To support middle school math teachers in integrating computational thinking practices, the ENACT partnership is developing strategies to connect math lessons to students’ lives outside of school, thereby enabling students to map new math knowledge to things they already know and care about. By creating opportunities for students to use multiple entry points into problems and by affirming multiple ways to solve problems, teachers can encourage students to approach math problems in ways that make sense to them. In addition, teachers will build on student thinking to ensure that students know they are bringing valuable ideas and work to the classroom and to help students make their thinking—and problem solving—visible. A bonus is that the practices will help encourage students to collaborate with one another to strengthen their computational thinking skills.

Coming up next

As the school year gets underway in Milwaukee, ENACT teachers and coaches, in partnership with REL Midwest, will begin to use the ENACT teaching strategies in their classrooms. In October, ENACT teachers will coteach with their ENACT coaches to practice focusing on student engagement and the five computational thinking strategies. Teachers and coaches then will have opportunities to debrief the computational thinking lessons and to plan for how to further encourage and empower students in applying computational thinking skills to math.


1 Birgin et al., 2017; Collie et al., 2019; Ryan & Patrick, 2001.
2 Kiefer et al., 2015; Lumsden, 1994, 1999; Özkal, 2018; Ruiz, 2012.
3 Kennedy & Smolinsky, 2016; National Academy of Sciences et al., 2007.


Birgin, O., Mazman-Akar, S. G., Uzun, K., Göksu, B., Peker, E. S., & Gümüs, B. (2017). Investigation of factors affected to math engagement of middle school students. International Online Journal of Educational Sciences, 9(4).

Collie, R. J., Martin, A. J., Bobis, J., Way, J., & Anderson, J. (2019). How students switch on and switch off in math: Exploring patterns and predictors of (dis)engagement across middle school and high school. Educational Psychology, 39(4), 489–509.

Kennedy, E., & Smolinsky, L. (2016). Math circles: A tool for promoting engagement among middle school minority males. Eurasia Journal of Math, Science and Technology Education, 12(4), 717–732.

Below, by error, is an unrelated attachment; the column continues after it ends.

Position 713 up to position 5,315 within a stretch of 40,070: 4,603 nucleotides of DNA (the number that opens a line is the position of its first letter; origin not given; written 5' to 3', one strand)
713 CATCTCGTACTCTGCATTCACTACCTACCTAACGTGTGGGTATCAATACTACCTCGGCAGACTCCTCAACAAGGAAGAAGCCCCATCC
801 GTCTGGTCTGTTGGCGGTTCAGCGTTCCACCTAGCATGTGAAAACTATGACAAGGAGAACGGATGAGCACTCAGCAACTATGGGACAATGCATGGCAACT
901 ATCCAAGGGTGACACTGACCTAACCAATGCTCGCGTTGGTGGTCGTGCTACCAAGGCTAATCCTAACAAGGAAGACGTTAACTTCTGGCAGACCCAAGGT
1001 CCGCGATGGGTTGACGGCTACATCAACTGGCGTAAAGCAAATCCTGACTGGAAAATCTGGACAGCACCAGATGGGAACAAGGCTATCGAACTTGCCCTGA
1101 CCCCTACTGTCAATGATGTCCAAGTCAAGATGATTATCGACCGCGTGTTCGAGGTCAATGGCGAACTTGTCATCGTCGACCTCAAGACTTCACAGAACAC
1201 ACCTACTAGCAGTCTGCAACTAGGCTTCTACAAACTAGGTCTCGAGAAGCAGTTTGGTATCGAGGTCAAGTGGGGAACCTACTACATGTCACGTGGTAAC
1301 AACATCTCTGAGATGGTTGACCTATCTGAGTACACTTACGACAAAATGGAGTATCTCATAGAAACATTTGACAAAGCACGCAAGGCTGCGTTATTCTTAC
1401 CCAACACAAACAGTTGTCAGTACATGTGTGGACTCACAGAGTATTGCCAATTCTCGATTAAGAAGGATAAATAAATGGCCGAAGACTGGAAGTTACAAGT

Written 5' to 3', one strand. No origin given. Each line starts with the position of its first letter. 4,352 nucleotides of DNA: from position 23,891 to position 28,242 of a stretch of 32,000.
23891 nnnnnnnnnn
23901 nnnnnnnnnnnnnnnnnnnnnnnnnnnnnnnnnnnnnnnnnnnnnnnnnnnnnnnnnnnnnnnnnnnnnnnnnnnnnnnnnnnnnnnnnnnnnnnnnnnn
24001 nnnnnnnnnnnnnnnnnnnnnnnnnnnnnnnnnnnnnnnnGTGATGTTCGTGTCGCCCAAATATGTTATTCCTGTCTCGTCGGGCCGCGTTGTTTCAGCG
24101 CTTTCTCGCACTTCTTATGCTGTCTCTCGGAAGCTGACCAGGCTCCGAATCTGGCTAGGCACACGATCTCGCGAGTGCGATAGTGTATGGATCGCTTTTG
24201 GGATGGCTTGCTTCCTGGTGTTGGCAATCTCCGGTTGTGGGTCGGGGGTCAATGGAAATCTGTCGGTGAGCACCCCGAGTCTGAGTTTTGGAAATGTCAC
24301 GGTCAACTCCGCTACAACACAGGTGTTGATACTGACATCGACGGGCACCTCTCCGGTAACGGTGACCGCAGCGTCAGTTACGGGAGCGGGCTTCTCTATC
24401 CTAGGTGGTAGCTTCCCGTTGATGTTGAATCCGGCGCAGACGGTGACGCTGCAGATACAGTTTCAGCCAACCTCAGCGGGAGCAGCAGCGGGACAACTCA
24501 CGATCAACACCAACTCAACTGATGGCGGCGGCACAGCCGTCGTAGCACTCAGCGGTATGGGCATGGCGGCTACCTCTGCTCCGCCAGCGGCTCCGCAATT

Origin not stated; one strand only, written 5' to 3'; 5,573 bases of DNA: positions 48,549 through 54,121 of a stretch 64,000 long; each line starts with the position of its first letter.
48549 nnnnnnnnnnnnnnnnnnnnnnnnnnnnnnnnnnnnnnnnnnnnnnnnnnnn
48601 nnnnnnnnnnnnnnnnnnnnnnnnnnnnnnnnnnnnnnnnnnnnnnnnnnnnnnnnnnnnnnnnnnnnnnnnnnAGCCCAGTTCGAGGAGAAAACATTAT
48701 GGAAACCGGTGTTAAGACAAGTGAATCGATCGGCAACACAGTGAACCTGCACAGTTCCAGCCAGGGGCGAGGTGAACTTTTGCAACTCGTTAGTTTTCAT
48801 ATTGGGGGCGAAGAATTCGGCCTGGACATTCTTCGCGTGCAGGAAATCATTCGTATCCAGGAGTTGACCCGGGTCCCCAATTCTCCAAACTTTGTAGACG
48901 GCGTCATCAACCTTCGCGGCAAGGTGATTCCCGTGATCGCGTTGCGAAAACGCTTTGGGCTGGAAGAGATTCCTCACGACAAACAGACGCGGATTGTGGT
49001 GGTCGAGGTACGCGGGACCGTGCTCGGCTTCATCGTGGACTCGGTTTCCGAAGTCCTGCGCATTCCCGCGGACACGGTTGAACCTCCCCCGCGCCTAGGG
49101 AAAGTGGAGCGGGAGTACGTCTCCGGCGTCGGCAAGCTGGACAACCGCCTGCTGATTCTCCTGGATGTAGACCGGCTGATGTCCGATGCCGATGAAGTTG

Kiefer, S. M., Alley, K. M., & Ellerbrock, C. R. (2015). Teacher and peer support for young adolescents’ motivation, engagement, and school belonging. RMLE Online, 38(8), 1–18.

Lumsden, L. S. (1994). Student motivation to learn. ERIC Digest, Number 92. ERIC Clearinghouse on Educational Management.

Lumsden, L. S. (1999). Student motivation: Cultivating a love of learning. ERIC Clearinghouse on Educational Management.

National Academy of Sciences, National Academy of Engineering, & Institute of Medicine. (2007). Rising above the gathering storm: Energizing and employing America for a brighter economic future. National Academies Press.

Özkal, N. (2018). Relationship between students’ math engagement and math teachers’ motivational support. Turkish Journal of Education, 7(2), 86–98.

Ruiz, E. C. (2012). Setting higher expectations: Motivating middle graders to succeed. Association for Middle Level Education.

Ryan, A. M., & Patrick, H. (2001). The classroom social environment and changes in adolescents’ motivation and engagement during middle school. American Educational Research Journal, 38(2), 437–460.

Wing, J. M. (2006). Computational thinking. Communications of the ACM, 49(3), 33–35.

Yadav, A., Hong, H., & Stephenson, C. (2016). Computational thinking for all: Pedagogical approaches to embedding 21st century problem solving in K-12 classrooms. TechTrends, 60(6), 565–568.


Laura Checovich

Laura Checovich

Iszy Licht

Iszy Licht